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June 22, 2018
Testimony before the Senate Intelligence Committee on the Policy Response to Russian Interference in the 2016 Elections
Submitted Written Testimony
Chairman Burr, Ranking Member Warner, members of the committee: Thank you for the opportunity to appear before you today to discuss the policy response to Russian malign influence in U.S. politics. As a citizen, as 32-year veteran of the U.S. diplomatic service, and as a regular target of Russia’s “active measures,” I want to commend the leadership of this committee and all its members for your thoroughness and integrity in pursuing your investigation into Russia’s involvement in the2016 elections. I especially commend the bipartisan spirit with which you have done your work, which sets a powerful example for the country.
I testified before this committee in classified session last summer, and shared my experience asAssistant Secretary of State for European and Eurasian Affairs between 2013 and early 2017 in tracking Russian government disinformation and participating in the formation of U.S. government policy responses. I won’t repeat most of that in this open session, except to say that I urged stronger counter-measures earlier in 2016 to raise the costs on Russia for its action and thereby try to deter greater harm. For a variety of reasons, President Obama chose to wait until after the 2016 presidential election to launch a full interagency investigation into Russian actions and to respond. That investigation and response were time limited by President Obama’s remaining tenure in office. Most of us involved in the process – both the career staff and the political appointees --hoped and expected that the Trump Administration would deepen and accelerate the work.
When I testified last summer, I put forward a number of recommendations regarding how the U.S.government could organize itself and work with the private sector, to expose, deter and defeat this threat to our national security and our democracy. The good news is that many of these ideas have been advocated publicly by others in the intervening year, including the Atlantic Council, the Alliance for Securing Democracy at the German Marshall Fund, Harvard’s Belfer Center, and your fellow Senators in last winter’s minority report of the Foreign Relations Committee. The bad news is that Russia has not stopped its efforts to divide our society and use our open system against us to spread false narratives. There is every reason to believe the Kremlin will again target our elections this fall and in 2020. Our major technology companies, whose platforms they exploit, have all taken some counter-measures but not enough. And worse, other countries and malign actors are now adapting and improving on Russia’s methodology, notably including China which now runs disinformation campaigns and influence operations in Taiwan, Australia and other neighboring countries and is working to acquire information technology assets and data sets acrossAsia, Europe and the United States.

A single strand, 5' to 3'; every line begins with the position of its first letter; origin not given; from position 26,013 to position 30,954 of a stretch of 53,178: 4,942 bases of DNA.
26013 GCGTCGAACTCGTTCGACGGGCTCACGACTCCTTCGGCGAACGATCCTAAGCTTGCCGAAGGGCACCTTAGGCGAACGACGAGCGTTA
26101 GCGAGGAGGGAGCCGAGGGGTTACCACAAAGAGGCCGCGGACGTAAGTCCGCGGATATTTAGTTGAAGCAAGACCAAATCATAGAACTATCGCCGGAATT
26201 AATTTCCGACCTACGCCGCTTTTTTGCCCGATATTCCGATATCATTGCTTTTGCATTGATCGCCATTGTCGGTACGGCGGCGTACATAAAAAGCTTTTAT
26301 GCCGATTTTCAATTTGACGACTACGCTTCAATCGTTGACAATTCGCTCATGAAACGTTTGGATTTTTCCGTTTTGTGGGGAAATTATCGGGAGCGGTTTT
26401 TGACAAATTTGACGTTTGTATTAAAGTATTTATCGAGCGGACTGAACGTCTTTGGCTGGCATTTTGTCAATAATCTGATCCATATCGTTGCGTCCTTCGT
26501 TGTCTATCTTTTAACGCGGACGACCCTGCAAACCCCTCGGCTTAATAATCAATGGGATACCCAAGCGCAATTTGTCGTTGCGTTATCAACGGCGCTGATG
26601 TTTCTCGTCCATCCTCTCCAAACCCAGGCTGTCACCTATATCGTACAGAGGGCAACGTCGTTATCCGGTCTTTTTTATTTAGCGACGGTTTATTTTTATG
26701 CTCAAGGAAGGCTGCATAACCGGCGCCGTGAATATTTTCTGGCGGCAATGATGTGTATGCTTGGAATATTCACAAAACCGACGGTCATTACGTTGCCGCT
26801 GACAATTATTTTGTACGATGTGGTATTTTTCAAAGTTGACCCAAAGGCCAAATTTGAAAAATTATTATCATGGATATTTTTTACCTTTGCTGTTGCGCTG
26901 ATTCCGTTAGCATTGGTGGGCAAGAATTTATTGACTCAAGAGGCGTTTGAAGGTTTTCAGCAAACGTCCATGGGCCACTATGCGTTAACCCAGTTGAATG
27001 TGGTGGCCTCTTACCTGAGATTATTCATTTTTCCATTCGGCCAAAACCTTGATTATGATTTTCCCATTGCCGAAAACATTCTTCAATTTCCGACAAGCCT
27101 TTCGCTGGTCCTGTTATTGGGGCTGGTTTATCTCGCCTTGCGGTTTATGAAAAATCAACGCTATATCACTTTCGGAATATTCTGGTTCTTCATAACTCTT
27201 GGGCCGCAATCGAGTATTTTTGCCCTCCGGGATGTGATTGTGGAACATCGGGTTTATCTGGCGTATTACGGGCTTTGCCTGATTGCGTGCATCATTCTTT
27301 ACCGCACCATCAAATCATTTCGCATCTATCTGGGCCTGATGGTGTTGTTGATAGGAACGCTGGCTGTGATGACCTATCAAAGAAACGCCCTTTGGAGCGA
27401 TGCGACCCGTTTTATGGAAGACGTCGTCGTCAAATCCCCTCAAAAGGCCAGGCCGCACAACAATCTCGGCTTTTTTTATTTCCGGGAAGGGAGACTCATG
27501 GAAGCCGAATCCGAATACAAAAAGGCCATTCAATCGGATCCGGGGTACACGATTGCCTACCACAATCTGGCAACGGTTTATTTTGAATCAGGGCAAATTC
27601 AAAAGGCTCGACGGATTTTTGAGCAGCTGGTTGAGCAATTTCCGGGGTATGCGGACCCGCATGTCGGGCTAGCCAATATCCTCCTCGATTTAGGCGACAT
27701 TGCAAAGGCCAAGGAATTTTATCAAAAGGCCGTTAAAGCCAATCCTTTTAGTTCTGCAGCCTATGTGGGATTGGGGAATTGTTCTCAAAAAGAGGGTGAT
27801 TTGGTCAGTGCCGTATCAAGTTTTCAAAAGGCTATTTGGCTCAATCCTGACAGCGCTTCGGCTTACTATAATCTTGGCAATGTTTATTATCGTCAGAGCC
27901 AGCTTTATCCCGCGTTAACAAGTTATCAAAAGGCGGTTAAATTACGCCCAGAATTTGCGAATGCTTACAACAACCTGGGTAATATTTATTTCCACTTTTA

While the Trump Administration has taken some important sanctions steps to punish Russia for past actions and to harden our electoral infrastructure, it has not launched the kind of Presidentially led, whole-of-government effort that is needed to protect our democracy and security from malign state actors who are intent on weaponizing information and the internet. Every member of the President’s national security cabinet and his own National Security Strategy identify the problem as one of the most dangerous for our country today. All the President’s senior advisors stress that this is not about relitigating the past, it is about protecting the American people’s free, democratic choice in the future.
We must put the policy, funding, and systems in place to:
- Speed our ability to identify malicious activity, call it out, and take counter-measures.
- Sharpen our deterrence toolbox, so our adversaries know they’ll face crippling consequences;
- Improve regulatory and legal standards to close the space that bad actors exploit;
- And lead a global campaign with Allies and partners to expose and defeat this threat together.
Going forward, I offer the following five steps, which could be taken immediately to protect our democracy and blunt this new weapon in the hands of our adversaries:
First, on the President’s direction and with Congressional support, the Trump Administration could immediately establish a multi-agency Fusion Center, modeled on the National Counter TerrorismCenter but smaller in size, to pull together all the information and resources of our government to identify, expose and respond to state-sponsored efforts to undermine American democracy through disinformation, cyberattack, and abuse of the internet. All the relevant intelligence and national security agencies should be represented, as should the Treasury Department, the JusticeDepartment and other agencies with knowledge about how dirty money and criminality often fuel these activities, and with tools to help with deterrence.